A Bennedjai*1, M de Malherbe2, O Charara3, ML Pascal1, R Buissoniere3, P Baujeux1 and E Koch1
Received: December 12, 2018; Published: January 09, 2019
*Corresponding author: Amin Bennedjai, Department of Ophthalmology, Ch Versailles, France
Introduction: Neuro‐ophthalmological symptoms in Lyme disease remain rare but can occur. We report a case of isolated oculomotor nerve palsy due to Lyme disease with total resolution after antibiotic therapy.
Case Report: An 8 years‐old boy was brought to emergencies for headaches, a left ptosis and a left exotropia. History revealed a tick bite about one year earlier during a hike in a forest followed by an erythema, non-migrant. A palsy of the third cranial nerve was confirmed by a Coordimètre Hess‐Weiss test. Inflammation on the left third nerve was recorded on the cerebral MRI. Examination of the Central System Fluid (CSF) showed a lymphocytar pleocytosis (400 cells with 99% of lymphocytes/mm3). Lyme western blot on CSF was positive. Oral doxycycline was introduced for three weeks. The follow‐up was marked by total recovery of the ptosis and exotropia.
Conclusion: LNB can be responsible of acute ocular motor palsy, this infectious cause should be considered in children with acute ptosis for a prompt antibiotic treatment.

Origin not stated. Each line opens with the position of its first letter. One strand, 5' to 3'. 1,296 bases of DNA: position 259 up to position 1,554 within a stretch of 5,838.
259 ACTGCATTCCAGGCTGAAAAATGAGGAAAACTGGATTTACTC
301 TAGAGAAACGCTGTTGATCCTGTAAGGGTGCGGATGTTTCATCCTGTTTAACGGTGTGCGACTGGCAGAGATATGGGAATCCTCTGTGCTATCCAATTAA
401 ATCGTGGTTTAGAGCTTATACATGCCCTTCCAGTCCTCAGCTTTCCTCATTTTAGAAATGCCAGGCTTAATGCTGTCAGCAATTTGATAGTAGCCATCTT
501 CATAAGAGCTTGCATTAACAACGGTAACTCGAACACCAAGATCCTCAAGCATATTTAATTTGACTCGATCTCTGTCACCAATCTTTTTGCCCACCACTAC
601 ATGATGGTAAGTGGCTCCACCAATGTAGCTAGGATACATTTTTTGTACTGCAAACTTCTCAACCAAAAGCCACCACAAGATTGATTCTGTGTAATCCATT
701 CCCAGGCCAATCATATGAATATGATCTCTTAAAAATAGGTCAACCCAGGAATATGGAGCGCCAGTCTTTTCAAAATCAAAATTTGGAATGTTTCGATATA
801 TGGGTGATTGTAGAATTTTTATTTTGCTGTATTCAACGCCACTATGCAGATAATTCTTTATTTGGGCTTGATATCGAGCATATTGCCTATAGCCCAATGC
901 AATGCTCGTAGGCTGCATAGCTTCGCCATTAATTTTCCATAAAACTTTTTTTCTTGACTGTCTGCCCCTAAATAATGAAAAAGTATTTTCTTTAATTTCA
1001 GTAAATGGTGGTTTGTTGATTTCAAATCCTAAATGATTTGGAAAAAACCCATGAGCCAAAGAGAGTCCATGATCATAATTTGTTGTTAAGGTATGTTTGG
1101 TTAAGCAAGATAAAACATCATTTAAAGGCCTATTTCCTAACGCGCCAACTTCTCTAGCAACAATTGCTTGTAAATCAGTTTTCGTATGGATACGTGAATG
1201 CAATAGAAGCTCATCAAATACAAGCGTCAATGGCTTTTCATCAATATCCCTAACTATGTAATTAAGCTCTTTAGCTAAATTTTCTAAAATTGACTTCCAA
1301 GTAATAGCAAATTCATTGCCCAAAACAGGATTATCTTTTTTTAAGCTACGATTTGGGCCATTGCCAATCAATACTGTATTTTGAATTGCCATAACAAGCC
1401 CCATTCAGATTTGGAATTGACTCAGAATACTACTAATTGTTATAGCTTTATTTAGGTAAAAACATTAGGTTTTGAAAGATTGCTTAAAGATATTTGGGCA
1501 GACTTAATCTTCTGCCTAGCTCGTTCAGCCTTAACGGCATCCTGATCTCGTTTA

Keywords: Neuroborreliosis; Exotropia; Lyme
Neuro‐ophthalmological symptoms in Lyme disease remain rare but can occur, such as anterior uveitis, pan uveitis, acute ocular flutter, Adie’s syndrome, and peripheral facial palsy [1-3]. According to the European Guidelines in Lyme neuroborreliosis, two of the three following criteria must be fulfilled to diagnose LNB: neurological symptoms, cerebrospinal fluid pleocytosis, intrathecal specific antibody synthesis . We report a case of isolated oculomotor nerve palsy due to Lyme disease with total resolution after antibiotic therapy.
An 8 years‐old boy was brought to emergencies for headaches, a left ptosis and a left exotropia (Figure 1). All clinical symptoms had occurred on awakening the same day after a strong fatigue the day before. No trauma was reported. His clinical history was marked by an Attention Deficit Hyperactivity Disorder (ADHD), diagnosed two years earlier and treated by Methylphenidate 20mg one time a day. Methylphenidate is a central nervous system stimulant, which might be associated with higher risk of strokes, though no further evidence of this association has been determined. History was eventful and revealed a tick bite about one year earlier during a hike in a forest followed by an erythema, non-migrant.
The child was living in a suburban area near a forest and his mother was working in a stable. Ophthalmic examination recorded a limitation in the field of the left medial rectus and an upper eyelid raising muscle impotence. There was no pupillary dysfunction. We noticed a conserved visual acuity (20/20 on both eyes); slit lamp bio microscopy, optic disc and retinal examination by indirect ophthalmoscopy disclosed no abnormality such as virtutis or posterior uveitis. Macular and papillary OCT B-scan (Heidelberg Spectral is) was normal on both eyes. A palsy of the third cranial nerve was confirmed by a Coordimètre Hess-Weiss test (Figure 2). Neurological examination, performed by a pediatrician, was normal.